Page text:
Two actors elevate the film. One is Kevin Kline. His comparative leanness belies the notion that his character is worn out and worn down; like Freeman, De Niro and Douglas, he looks so fit for his age that you just have to take the script's word that he's succumbing to decrepitude. (There should be a word for fit older actors playing characters in decline. Maybe "oldface.") Nevertheless, you buy him, and the fact that Kline has no established persona to lean on makes his work here more impressive. His Sam—who has rather improbably been given permission to cheat by his wife (Joanna Gleason), plus a rubber and an erectile dysfunction pill—is sly as well as spry. Kline deftly underplays every scene and line, timing punchline moments so that you don't see them coming. He has an extraordinary scene late in the picture that I won't describe, except to say that it's terribly written, that it starts out unsavory and then takes a sharp right turn into ridiculousness, and that there are maybe five living actors who could make you believe it, and Kline is one of them.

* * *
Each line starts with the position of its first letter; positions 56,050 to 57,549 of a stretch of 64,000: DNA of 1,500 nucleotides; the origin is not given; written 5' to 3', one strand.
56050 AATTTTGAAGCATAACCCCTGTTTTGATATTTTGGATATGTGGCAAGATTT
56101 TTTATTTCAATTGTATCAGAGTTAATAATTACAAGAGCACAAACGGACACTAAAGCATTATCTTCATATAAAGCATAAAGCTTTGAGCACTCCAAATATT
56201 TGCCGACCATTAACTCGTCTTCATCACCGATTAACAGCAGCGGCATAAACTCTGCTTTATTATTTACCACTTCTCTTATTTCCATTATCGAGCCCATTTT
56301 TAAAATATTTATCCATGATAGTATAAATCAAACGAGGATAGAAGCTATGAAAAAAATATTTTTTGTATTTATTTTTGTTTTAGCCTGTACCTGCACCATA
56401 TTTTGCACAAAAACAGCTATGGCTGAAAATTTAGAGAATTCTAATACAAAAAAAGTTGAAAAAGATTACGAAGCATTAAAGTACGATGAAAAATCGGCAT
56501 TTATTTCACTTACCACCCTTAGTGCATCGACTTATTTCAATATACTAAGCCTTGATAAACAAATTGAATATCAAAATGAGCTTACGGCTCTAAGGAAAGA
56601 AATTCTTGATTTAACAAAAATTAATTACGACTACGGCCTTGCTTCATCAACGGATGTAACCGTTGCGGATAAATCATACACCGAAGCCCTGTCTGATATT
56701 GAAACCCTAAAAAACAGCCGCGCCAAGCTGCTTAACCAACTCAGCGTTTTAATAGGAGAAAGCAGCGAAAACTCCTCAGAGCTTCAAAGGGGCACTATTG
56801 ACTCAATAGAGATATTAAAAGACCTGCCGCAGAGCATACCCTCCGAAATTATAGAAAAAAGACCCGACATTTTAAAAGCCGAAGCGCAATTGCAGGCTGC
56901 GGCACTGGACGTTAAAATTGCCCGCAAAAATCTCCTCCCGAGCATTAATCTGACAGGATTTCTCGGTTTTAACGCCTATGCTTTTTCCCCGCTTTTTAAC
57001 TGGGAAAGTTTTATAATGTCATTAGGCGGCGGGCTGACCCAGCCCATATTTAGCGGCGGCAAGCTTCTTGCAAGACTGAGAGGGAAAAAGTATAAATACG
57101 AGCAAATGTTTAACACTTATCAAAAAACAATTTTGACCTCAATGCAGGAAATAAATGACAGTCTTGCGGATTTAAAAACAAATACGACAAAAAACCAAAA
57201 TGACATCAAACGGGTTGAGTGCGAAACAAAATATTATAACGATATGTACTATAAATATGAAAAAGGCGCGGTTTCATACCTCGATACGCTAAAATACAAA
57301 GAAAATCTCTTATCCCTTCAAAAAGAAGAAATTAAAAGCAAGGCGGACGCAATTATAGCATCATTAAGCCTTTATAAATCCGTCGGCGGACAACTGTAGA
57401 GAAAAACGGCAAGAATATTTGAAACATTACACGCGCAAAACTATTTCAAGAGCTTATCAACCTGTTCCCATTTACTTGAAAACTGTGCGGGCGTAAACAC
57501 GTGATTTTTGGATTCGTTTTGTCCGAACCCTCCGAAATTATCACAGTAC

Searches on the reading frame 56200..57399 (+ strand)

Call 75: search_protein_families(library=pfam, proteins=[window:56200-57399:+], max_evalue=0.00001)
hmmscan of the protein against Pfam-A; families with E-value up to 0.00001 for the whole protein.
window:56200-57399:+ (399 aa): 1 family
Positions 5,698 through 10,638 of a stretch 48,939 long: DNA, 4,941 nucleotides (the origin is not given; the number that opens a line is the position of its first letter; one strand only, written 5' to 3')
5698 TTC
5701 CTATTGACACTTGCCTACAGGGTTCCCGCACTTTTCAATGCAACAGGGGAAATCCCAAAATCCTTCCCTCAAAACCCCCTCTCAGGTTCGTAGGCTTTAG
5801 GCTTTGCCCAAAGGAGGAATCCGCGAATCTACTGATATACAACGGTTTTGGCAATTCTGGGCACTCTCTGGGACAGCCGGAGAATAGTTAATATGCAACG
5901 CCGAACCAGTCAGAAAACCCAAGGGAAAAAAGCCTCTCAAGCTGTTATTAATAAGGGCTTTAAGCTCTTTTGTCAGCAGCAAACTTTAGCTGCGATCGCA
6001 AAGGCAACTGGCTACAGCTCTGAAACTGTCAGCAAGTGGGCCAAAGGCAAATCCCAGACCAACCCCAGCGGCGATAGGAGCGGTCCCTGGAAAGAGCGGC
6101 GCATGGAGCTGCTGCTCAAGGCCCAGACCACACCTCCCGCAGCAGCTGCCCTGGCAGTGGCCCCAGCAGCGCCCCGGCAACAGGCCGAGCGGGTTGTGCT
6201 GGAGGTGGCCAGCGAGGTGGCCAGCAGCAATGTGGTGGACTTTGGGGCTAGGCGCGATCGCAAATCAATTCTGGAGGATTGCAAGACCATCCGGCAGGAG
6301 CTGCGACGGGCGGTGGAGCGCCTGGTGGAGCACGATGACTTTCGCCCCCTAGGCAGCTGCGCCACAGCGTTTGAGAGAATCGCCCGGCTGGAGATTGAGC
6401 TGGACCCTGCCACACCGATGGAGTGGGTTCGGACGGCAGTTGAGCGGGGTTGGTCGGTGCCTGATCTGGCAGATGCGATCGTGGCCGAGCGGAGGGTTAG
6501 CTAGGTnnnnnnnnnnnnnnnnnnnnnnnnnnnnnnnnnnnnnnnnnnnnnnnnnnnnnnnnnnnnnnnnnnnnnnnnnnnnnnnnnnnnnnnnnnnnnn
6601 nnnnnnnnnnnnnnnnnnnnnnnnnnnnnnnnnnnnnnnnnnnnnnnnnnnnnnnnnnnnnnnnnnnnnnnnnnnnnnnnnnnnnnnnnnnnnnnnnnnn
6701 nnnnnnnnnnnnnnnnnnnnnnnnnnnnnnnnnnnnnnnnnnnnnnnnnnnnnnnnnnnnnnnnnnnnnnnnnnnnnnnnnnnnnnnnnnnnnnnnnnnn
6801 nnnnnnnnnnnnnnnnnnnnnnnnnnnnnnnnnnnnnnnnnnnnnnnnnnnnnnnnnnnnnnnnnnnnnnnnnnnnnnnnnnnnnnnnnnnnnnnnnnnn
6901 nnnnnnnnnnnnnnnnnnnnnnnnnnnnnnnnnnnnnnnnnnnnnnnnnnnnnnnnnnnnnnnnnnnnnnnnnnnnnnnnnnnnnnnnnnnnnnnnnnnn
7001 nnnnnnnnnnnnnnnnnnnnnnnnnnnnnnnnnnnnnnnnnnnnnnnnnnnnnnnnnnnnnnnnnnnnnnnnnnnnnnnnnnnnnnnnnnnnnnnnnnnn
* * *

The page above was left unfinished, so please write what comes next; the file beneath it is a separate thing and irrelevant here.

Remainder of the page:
The other standout is Mary Steenburgen as the independent businesswoman-turned-lounge singer character, Diana. She's the Manic Pixie Dream Dame, reawakening the slumbering youthful spirit in older suitors despite being very close to their age and making no apologies for it. Steenburgen is introduced in a cocktail lounge doing her own singing—she's excellent—and she quickly matches Kline in the scene-stealing department, bantering affectionately with De Niro's earthbound working-class guy and Douglas' Mr. Moneybags. "You're not as charming as you think you are," she tells him, with a sing-song delivery that turns an insult into a dare. It's a shame that "Last Vegas" didn't give Diana more screen time—it would have been nice to hear a woman's version of the anxieties afflicting our four grey-haired dudebros, or get a sense of her personality apart from her function in the Diana-Paddy-Billy triangle—but she's still a kick. You never see a 60-year-old female movie character who's desirable not despite her maturity, but because of it.
There are a few sharp old-guys-still-got-it jokes, including a priceless bit involving rapper 50 Cent as the gang's neighbor in the Aria, the Aria, the Aria, I say the Aria. There are many more corny or clumsily staged bits, and a few that verge on mortifying (including a scene in which the heroes judge a bikini contest emceed by LMFAO member RedFoo, who gives De Niro a lap dance). The picture begins vanishing from the memory the instant that its final credits roll, and everyone involved is probably fine with that. "Last Vegas" is ninety minutes of scenery with a few bright moments, starring actors you like, plus the Aria.